Lent 35 (2012)–Plain and Simple Trust

Luke 19:28 After Jesus had said this, he went on ahead, going up to Jerusalem. 29 As he approached Bethphage and Bethany at the hill called the Mount of Olives, he sent two of his disciples, saying to them, 30 “Go to the village ahead of you, and as you enter it, you will find a colt tied there, which no one has ever ridden. Untie it and bring it here. 31 If anyone asks you, ‘Why are you untying it?’ tell him, ‘The Lord needs it.'” 32 Those who were sent ahead went and found it just as he had told them. 33 As they were untying the colt, its owners asked them, “Why are you untying the colt?” 34 They replied, “The Lord needs it.” 35 They brought it to Jesus, threw their cloaks on the colt and put Jesus on it. 36 As he went along, people spread their cloaks on the road. 37 When he came near the place where the road goes down the Mount of Olives, the whole crowd of disciples began joyfully to praise God in loud voices for all the miracles they had seen: 38 “Blessed is the king who comes in the name of the Lord!” “Peace in heaven and glory in the highest!” 39 Some of the Pharisees in the crowd said to Jesus, “Teacher, rebuke your disciples!” 40 “I tell you,” he replied, “if they keep quiet, the stones will cry out.”  (NIV)

Shalom, Simple Shalom—this was the discipleship lesson of our twelfth Song of Ascents. 

Jesus modeled it.

I can’t even begin to imagine the dread I would have felt knowing what was ahead if I had been in Jesus’ sandals.  I dread bad things and I even dread good things.  I dread parties where I don’t know many people.  I dread going to unfamiliar places.  I dread overseas travel.  When I worked at Home Depot, I used to dread the first Saturday of each month because that’s when we’d have the children’s workshops.  OK, maybe there was some legitimate reason to dread being taken away from the work needing to be done and being placed in charge of supervising many small children with hammers.  (I think I had nightmares about that one.)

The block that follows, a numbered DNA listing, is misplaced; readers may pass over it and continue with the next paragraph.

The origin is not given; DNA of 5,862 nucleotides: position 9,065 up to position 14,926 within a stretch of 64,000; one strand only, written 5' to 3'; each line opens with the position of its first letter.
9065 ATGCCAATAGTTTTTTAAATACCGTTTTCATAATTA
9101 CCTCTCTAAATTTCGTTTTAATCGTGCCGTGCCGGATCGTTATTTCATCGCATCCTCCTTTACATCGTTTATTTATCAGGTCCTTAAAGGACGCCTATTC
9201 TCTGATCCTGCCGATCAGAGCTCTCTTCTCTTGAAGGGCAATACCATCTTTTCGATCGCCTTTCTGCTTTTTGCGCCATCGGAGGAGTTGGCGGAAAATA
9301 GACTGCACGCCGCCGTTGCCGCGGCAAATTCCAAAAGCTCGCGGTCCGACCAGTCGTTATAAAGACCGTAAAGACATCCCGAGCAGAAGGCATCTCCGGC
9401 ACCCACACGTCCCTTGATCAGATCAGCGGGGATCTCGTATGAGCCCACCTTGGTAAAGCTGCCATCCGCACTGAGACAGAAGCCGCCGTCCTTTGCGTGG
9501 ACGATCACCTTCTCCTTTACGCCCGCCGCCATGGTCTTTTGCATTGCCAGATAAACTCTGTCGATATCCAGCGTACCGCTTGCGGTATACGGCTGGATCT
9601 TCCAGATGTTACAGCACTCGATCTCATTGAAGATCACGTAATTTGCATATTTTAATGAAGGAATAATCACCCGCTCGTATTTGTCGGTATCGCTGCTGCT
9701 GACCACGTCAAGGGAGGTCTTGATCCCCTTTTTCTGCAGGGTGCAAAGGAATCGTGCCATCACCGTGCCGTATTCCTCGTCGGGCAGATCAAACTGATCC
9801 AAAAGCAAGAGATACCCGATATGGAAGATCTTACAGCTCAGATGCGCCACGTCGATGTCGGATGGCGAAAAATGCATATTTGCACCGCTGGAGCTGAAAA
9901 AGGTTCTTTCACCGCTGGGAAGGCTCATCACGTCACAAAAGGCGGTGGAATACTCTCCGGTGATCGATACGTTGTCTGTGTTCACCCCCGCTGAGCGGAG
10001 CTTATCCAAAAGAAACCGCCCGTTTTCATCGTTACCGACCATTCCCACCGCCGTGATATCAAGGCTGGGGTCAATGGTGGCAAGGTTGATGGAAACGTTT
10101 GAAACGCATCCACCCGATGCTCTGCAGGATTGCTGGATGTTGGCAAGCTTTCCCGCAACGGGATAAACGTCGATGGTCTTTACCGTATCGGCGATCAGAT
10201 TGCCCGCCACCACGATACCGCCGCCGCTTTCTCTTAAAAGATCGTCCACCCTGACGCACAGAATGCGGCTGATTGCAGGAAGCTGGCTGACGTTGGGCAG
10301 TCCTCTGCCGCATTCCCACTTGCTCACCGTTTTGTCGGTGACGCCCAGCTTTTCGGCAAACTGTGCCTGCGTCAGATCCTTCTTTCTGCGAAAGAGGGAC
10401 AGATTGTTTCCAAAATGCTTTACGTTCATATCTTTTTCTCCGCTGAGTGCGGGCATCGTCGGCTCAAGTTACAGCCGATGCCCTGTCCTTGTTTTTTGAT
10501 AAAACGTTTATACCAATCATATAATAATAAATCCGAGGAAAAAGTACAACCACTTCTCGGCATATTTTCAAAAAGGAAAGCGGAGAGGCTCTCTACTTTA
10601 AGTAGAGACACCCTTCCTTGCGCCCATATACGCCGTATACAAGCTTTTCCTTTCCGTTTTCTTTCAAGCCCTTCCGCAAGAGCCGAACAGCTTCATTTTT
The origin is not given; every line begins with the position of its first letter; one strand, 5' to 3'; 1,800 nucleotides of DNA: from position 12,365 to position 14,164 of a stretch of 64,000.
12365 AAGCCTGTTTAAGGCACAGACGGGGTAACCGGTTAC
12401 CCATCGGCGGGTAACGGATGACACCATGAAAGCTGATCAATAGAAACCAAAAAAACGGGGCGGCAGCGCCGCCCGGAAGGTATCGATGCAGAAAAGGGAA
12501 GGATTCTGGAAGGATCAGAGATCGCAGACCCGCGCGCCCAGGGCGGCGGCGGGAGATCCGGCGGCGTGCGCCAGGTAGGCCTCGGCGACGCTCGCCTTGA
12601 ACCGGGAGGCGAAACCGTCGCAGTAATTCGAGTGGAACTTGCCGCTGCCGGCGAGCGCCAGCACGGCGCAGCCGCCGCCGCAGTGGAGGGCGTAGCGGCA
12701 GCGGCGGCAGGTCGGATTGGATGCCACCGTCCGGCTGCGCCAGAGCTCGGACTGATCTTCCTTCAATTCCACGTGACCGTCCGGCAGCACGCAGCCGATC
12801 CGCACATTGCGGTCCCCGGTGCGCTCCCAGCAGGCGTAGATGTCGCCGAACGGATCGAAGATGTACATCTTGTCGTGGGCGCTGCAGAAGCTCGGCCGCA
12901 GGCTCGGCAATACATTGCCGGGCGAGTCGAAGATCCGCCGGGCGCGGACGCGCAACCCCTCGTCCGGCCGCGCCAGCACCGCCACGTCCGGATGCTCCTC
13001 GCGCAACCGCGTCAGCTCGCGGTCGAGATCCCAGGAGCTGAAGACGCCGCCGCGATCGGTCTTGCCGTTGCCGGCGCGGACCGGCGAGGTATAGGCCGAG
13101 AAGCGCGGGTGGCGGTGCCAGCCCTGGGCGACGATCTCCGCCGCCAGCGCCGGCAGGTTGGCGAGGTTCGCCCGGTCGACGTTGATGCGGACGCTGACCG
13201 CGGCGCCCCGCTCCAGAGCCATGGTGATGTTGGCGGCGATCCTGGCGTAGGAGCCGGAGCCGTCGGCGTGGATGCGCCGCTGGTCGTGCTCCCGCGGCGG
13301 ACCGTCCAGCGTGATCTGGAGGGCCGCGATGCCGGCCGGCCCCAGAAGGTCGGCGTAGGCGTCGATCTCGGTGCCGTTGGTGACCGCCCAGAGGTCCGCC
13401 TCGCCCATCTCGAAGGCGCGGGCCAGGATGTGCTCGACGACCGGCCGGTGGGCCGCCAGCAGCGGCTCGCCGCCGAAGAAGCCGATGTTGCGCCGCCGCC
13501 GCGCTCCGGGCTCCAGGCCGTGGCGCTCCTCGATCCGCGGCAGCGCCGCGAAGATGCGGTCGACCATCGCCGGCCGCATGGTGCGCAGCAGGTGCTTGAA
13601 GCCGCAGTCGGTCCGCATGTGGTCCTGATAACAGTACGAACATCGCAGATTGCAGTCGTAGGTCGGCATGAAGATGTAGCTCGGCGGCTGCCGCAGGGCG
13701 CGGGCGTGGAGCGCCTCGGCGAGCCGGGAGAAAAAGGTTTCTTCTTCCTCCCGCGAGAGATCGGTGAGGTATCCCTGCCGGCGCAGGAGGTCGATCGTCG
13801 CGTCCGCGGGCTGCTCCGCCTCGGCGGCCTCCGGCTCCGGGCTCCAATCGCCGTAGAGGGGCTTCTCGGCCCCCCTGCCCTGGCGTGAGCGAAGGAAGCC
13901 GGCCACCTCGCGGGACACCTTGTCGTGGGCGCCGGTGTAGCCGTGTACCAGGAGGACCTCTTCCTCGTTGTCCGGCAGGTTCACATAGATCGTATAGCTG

I may be a great big dread head, dreading both the good and also the bad.  I’m not sure why I routinely do this, but one thing is for sure: it displays a significant lack of trust in what God is doing.

Here, in Luke, Jesus shows us how Simple Shalom is done.  The plan is to go to Jerusalem and have all the sins of mankind piled on you.  You’ll carry them all to a cross where you’ll die a painful death as a demonstration of God’s great love for mankind. 

My reaction would have been … “Really??”    Or maybe,  “Ugh!!”      Or perhaps, “I want to run away.”

Jesus embraced it because He knew Shalom, Simple Shalom. 

His life was in God’s hands and He trusted God, plain and simple. 

Jesus trusted God with the provisions needed.  He let God worry about the reactions of a crowd which today shouts “Hosanna” but soon will shout “Crucify him!”  He let God deal with the Pharisees.  And if God wanted the rocks to cry out instead, He’d trust God to make it all work out.

Jesus modeled what humbly trusting in God looks like.  It looks like Shalom, Simple Shalom.  Trusting God ought to be plain and simple.  Why do I struggle with it so?

For further thought:

What hinders your trust in God, keeping it from being plain and simple?

What does dread say about who the focus is on?

Categories Articles and Devotionals, Devotionals | Tags: | Posted on April 2, 2012

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